Opinion ARK Survival Evolved... A Case Study | Part 1 - the Control Design

Discussion in 'Off Topic' started by TheShyestJake, Apr 1, 2017.

  1. TheShyestJake

    TheShyestJake Member

    Mar 7, 2017
    ARK Survival Evolved is actually one of the most poorly designed games I think I've ever seen. This is, of course, excluding the asset flip... That's a different story altogether. Looking at you, DigitalHomicide

    There are a lot of things wrong with ARK and most of it seems to come from a core design philosophy that is very much flawed.

    The controls are messy; progression, where it does exist, is underwhelming; the dinosaurs, which by the way, are the main selling points for the game, are crap; survival elements bog down the game and mostly just boil down to babysitting the player; there's no real teaching the player the game through design, and I get that ARK isn't the kind of game that normally does this, but it's still something I hate to see thrown out the window, and I'll explain why I think ARK could've benefited from it.

    Control Layout
    The first thing about this game that I absolutely despise is the atrocious control design. I mean honestly, just look at it:


    It's a big wall of text. Whose idea was this? This is not something you want in your game, this is something you want in a debug window.

    So what's actually wrong with it? Well the first thing I noticed upon first playing the game is that there are just too many buttons. Why in the world does this game have rebind-able turning options? It's as if they looked at all of the conventions established over the last couple decades of gaming and said with absolute confidence, "ya know what we're not gonna do?"

    Let's look at how this can be cleaned up and organized first. As a general rule, one should want to organize items with other items like it.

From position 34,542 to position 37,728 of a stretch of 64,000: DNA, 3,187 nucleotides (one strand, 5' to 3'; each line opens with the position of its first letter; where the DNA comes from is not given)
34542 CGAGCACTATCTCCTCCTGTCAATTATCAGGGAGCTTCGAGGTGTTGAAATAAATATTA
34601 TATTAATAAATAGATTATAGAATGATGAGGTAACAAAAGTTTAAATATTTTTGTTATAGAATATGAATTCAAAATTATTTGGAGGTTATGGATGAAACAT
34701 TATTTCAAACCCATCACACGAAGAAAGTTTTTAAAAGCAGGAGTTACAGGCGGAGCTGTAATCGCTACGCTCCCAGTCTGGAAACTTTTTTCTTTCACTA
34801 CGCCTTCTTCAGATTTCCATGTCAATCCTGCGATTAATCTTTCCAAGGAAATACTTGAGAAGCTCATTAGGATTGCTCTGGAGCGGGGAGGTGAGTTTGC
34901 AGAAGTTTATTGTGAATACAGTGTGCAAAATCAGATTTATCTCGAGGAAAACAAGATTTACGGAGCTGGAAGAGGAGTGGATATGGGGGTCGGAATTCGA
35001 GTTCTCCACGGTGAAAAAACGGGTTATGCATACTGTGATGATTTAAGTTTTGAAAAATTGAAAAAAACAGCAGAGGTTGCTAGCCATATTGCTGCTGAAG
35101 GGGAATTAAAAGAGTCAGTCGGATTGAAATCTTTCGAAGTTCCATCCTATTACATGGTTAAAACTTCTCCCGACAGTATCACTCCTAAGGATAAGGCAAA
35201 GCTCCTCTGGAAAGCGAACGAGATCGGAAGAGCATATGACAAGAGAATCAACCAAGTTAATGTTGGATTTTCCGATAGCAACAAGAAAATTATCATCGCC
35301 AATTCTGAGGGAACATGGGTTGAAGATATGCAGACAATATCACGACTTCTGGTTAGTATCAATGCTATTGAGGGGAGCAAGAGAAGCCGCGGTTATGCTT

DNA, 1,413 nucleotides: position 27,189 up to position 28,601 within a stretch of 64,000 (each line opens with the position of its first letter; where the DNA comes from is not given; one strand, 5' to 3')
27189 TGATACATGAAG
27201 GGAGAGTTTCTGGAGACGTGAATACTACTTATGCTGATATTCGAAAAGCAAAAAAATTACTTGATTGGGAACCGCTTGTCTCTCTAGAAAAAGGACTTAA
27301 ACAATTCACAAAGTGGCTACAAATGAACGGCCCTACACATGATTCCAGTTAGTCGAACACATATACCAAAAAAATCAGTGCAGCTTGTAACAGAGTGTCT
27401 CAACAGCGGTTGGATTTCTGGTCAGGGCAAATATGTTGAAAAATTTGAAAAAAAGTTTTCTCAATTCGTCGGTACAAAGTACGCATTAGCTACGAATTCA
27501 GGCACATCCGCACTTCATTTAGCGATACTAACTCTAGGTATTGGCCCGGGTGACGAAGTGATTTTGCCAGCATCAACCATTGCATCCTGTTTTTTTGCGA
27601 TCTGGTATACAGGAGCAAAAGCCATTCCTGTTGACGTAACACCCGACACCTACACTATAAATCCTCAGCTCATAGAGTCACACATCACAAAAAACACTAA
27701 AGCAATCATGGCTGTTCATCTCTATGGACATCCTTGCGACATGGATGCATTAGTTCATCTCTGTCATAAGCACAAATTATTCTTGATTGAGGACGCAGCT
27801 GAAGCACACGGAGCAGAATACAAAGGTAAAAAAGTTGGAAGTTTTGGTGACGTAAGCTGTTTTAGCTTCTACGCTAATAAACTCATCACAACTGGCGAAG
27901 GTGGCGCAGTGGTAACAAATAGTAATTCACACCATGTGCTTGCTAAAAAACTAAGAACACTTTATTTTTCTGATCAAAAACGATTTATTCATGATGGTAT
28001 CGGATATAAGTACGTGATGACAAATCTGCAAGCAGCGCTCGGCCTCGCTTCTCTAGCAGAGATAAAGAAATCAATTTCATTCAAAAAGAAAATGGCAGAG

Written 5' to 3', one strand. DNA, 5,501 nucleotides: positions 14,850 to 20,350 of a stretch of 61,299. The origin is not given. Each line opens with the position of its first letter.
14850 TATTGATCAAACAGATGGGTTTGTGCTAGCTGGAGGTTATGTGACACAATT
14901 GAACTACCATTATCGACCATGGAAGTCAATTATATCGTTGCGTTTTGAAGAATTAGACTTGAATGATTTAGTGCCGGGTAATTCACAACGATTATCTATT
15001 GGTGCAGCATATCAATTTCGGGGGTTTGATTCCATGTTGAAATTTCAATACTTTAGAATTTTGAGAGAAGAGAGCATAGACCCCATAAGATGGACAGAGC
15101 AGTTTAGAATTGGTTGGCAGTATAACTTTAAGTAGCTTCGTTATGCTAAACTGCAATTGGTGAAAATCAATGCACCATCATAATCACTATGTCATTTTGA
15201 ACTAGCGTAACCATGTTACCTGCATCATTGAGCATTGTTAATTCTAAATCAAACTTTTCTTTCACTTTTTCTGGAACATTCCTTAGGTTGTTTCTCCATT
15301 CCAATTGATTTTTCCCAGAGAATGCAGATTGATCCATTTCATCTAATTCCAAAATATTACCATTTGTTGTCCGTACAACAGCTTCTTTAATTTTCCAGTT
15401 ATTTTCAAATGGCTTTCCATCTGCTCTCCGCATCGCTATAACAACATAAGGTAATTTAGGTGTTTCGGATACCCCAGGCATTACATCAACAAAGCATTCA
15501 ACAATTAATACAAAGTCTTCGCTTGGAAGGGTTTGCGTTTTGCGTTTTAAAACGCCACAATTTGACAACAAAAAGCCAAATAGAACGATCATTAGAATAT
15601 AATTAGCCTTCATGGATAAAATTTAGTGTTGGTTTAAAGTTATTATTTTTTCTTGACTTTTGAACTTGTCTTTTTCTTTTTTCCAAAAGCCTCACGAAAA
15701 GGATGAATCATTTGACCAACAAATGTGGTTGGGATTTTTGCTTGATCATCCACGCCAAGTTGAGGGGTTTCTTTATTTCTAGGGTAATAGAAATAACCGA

So for this control scheme I would move all of the things that were immediately relevant to the player into a little box in the top left. This is where you would put strafing and moving, crouching, prone, turning, jumping, run, use, etc. Wait, look at that... What is that ugly little thing. A... S-s-elfie cam? What is it doing in a game like ARK and why is it... why does it have its own button..? What kind of player did they think would even want this..?

    What I would do next is move all of the combat controls to their own section. So aim, fire, reload, melee, toggle weapon, etc. would get their own box.
    And we could do this with everything else as well. Why are the item hotkeys in a list right there in the middle of animal command hotkeys? This doesn't make sense.
    The last thing I would do is instead of making turning and movement rebind-able, I would give the player the option to use the mouse or arrow keys, and the option to use WASD or arrow keys. I use an English keyboard, so perhaps this wouldn't be ideal for the sake of localization, but it's a start; especially for getting rid of the option to change individual turning direction. I mean seriously, what does this do? Who does this help?

    So let's move on the the next thing we can do to fix this control scheme. Simplification. It's a tool; let's use it.

    Do not give crouch and prone their own buttons... Stop that, just stop. Hold it down or press it twice to prone. This should've been obvious from the start.